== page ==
Simplified Version of the Declaration of Rights:

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1 Simplified Version of the Declaration of Rights: Constitution of Zimbabwe Amendment (No. 20) Act 2013

2 1. What is the declaration of rights? The Constitution is the supreme law of the country that sets out how the country must be governed. The Declaration of Rights is set out in Chapter 4 of the Constitution. It sets out the rights and freedoms which the people of Zimbabwe are entitled to. Human rights are entitlements that we have simply because we are human beings. The rights listed in the Declaration of Rights are constitutional rights and are legally protected. Laws that take away any of these rights shall not be made unless the Declaration of Rights allows for such. Any existing laws that take away any of the rights may be declared invalid. If these constitutional rights are violated, one can sue for damages or take the matter to the Constitutional Court to get justice. The Declaration of Rights in our new Constitution has both civil and political rights as well as economic, social and cultural rights. It also provides for environmental rights. Civil and political rights are rights that a person has as a citizen. Such rights protect a person from uncalled-for abuse by government, other people or organisations. They also ensure one s ability to participate in civil and political life in their country without discrimination or repression. Examples of rights in this group are the right to life, to liberty, not to be tortured, freedom of expression, assembly and association and the right to engage in political activity. Rights in this group are called first generation rights because they were the first human rights to be recognized. Economic, social and cultural rights relate to basic necessities of life such as right to work, shelter, food, health, education and own language. These rights are called second generation rights because they were recognised after the need for civil and political rights had been clearly established. Solidarity and group rights are also referred to as third generation rights include right to development, peace and a clean environment. Rights, duties and responsibilities go together. Each person has the responsibility of respecting the rights of others and the duty to obey the Constitution and other laws in Zimbabwe. As such, some rights in the Declaration of Rights are limited in ways that make sure that the public interest is served and that they do not violate the rights of other people. 2. Do other countries have a declaration of rights? Many countries have declarations of rights in their constitutions. This is the case in most countries that have modern constitutions, for example, South Africa and Namibia. 2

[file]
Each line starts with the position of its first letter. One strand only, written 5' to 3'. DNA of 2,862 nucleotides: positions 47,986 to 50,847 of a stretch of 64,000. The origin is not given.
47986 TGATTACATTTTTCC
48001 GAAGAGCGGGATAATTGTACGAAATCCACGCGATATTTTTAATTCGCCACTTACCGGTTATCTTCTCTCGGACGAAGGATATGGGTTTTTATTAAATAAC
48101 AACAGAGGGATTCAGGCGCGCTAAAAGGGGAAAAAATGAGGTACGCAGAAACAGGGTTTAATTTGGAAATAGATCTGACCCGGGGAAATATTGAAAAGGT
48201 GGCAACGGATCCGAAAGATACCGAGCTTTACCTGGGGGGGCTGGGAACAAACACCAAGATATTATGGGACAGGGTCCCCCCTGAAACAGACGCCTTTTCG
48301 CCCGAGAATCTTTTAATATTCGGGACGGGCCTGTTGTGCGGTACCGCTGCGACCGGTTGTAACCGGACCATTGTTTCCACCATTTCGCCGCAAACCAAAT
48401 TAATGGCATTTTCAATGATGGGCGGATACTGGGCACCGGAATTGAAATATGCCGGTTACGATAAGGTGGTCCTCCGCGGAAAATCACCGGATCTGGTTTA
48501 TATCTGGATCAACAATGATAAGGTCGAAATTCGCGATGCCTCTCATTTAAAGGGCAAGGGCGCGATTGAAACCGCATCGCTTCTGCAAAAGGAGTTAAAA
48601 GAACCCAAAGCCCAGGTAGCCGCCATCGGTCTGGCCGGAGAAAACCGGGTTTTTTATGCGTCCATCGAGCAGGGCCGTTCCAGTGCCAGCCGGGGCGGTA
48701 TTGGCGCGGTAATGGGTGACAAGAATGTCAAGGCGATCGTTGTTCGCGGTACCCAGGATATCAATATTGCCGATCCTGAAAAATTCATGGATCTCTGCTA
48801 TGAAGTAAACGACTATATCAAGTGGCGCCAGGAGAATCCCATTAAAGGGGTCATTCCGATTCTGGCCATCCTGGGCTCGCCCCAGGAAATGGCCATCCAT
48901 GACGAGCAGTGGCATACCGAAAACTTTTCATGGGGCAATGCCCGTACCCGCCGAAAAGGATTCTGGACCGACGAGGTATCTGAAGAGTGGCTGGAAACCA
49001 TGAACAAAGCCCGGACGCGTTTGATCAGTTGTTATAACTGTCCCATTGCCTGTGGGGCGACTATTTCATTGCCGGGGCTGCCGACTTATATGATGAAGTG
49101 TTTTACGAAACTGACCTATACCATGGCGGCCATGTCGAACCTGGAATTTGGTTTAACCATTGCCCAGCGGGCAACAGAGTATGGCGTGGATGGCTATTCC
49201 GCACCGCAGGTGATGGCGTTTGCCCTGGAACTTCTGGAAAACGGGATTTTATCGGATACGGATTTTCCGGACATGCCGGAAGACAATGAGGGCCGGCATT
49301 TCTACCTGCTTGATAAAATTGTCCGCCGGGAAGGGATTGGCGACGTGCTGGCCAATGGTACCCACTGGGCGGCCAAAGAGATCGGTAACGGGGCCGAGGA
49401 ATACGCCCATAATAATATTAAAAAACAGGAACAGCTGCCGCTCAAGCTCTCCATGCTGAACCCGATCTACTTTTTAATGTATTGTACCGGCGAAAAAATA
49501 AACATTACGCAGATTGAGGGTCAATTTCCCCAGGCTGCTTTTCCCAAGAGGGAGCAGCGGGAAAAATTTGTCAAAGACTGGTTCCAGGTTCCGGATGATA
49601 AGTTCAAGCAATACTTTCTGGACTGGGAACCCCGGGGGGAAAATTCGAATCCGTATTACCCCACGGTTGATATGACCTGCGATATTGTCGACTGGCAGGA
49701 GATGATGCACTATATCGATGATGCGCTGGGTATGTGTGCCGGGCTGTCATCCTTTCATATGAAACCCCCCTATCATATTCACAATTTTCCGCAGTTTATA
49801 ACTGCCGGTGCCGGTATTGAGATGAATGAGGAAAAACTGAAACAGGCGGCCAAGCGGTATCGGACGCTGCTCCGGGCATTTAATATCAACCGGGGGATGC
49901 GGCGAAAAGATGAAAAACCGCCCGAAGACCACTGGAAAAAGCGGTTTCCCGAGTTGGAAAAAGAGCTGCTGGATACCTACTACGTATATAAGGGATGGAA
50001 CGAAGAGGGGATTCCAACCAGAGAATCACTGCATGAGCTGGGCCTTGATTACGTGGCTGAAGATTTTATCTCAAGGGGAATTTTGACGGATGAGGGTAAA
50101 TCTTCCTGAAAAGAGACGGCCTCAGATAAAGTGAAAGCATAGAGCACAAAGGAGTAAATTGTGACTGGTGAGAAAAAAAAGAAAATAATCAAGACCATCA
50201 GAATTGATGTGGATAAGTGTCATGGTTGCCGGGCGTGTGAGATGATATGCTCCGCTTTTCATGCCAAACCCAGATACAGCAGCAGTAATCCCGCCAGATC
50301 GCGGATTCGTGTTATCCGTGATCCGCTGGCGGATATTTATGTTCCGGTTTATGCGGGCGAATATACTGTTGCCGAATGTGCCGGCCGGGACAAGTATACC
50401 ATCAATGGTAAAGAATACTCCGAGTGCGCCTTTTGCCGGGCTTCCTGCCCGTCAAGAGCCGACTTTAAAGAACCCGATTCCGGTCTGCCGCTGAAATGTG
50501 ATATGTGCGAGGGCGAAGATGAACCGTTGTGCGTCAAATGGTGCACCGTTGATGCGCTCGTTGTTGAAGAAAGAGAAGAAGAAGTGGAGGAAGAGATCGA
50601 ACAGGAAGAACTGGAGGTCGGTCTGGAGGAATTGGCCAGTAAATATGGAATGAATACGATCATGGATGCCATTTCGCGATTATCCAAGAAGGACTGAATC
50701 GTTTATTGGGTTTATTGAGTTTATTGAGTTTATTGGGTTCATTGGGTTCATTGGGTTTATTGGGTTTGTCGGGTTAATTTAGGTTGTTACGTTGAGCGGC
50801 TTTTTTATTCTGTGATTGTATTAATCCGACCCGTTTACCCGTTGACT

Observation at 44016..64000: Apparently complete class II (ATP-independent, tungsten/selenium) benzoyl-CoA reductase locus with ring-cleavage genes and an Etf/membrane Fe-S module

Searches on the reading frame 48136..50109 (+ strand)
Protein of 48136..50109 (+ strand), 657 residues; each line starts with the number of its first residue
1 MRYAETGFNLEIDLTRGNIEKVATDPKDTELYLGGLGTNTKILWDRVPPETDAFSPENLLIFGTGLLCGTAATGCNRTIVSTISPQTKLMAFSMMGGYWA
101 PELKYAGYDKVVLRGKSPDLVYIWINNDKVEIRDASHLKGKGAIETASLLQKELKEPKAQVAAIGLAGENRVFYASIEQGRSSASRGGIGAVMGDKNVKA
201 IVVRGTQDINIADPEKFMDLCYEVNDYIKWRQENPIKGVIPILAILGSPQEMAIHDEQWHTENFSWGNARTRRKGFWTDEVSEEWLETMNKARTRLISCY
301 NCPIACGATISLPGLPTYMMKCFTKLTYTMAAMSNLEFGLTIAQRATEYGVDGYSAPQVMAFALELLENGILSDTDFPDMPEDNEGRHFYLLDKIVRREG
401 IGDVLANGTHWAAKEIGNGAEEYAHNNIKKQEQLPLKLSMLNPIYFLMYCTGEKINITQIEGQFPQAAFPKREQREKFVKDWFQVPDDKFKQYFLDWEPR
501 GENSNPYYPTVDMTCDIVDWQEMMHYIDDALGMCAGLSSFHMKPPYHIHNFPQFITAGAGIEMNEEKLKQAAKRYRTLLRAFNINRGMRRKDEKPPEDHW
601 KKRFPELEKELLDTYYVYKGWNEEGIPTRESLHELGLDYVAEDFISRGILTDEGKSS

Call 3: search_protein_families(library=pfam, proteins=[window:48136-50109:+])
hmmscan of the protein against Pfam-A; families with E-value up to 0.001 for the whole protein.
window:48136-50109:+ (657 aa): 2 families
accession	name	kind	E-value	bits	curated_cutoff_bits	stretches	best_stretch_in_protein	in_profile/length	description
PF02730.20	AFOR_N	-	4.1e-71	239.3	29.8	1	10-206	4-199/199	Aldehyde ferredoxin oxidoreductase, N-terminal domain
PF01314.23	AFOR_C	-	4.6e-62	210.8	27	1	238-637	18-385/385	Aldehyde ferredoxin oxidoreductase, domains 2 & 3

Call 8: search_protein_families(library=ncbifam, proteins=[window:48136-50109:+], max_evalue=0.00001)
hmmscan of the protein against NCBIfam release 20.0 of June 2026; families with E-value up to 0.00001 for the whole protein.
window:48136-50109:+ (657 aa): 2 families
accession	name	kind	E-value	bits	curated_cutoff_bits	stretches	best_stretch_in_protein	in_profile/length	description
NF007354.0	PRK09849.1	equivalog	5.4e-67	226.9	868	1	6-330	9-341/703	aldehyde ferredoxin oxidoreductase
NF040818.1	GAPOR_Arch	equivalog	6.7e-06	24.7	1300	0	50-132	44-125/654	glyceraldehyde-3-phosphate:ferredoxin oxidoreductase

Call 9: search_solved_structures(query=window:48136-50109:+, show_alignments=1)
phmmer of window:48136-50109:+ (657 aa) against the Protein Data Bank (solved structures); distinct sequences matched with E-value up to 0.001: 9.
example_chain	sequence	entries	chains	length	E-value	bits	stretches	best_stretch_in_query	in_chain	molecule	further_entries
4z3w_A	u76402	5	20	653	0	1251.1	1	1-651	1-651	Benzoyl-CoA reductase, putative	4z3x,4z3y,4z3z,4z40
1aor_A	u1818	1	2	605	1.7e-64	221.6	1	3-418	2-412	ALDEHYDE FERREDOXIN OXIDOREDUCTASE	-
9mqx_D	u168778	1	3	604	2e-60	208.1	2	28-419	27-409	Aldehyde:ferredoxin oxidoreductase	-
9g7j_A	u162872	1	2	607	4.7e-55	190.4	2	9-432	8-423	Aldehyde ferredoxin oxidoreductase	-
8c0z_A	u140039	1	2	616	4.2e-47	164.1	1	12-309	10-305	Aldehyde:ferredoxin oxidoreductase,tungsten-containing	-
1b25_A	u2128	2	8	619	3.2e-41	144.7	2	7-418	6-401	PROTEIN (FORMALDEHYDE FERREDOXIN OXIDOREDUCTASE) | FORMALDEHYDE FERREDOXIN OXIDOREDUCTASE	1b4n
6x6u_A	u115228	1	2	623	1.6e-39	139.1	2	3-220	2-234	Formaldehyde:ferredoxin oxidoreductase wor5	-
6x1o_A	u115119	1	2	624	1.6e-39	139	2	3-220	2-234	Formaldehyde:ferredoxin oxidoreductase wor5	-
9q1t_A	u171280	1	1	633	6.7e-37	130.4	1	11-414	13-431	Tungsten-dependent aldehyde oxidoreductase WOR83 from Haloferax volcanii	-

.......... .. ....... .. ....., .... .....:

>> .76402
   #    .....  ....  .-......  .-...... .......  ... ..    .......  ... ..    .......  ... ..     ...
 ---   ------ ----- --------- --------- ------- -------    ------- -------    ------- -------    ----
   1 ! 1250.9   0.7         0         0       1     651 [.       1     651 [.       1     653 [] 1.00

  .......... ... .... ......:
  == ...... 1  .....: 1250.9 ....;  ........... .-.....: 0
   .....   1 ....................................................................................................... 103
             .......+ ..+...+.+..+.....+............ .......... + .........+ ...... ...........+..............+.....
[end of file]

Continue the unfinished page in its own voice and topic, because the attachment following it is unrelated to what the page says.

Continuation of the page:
3 3. What rights are included in the declaration of rights? The rights protected in the Constitution are broad to include; civil and political rights; economic, social and cultural rights; a group right; and rights for specific groups. There is clear commitment to human rights, democracy and good governance as referred to in Chapter 1 on founding provisions, Chapter 2 on national objectives, Chapter 3 on citizenship rights and the actual Declaration of Rights, which is Chapter 4. The Declaration of Rights is binding on the State and all legislative, executive and judicial institutions and agencies of government at all levels. It also places duties on natural persons (human beings) and juristic persons (e.g. companies) depending on the nature of the right involved. Both natural and juristic persons are entitled to the rights in the Declaration of Rights. In applying and interpreting the Declaration of Rights, the courts must take into account the following: international law and all treaties and conventions to which Zimbabwe is a party; all the provisions of the Constitution, in particular the national objectives and principles set out in Chapter 2; and values that underlie a democratic society based on openness, justice, human dignity, equality and freedom. In addition, the courts may consider relevant foreign law, that is, the law of other countries. 3.1 Fundamental human rights and freedoms The following are the rights which are stated in our Declaration of Rights: Right to life Every person has the right to life. However, the Constitution allows for the death penalty to be imposed if a person is convicted of murder in aggravating circumstances. The courts may not sentence the following persons to death: anyone who was less than 21 years when the offence was committed; anyone who is more than 70 years old; or a woman. Unborn babies also have the right to life. A law is to be passed to outline the situations when abortion will be allowed. Right to personal liberty 3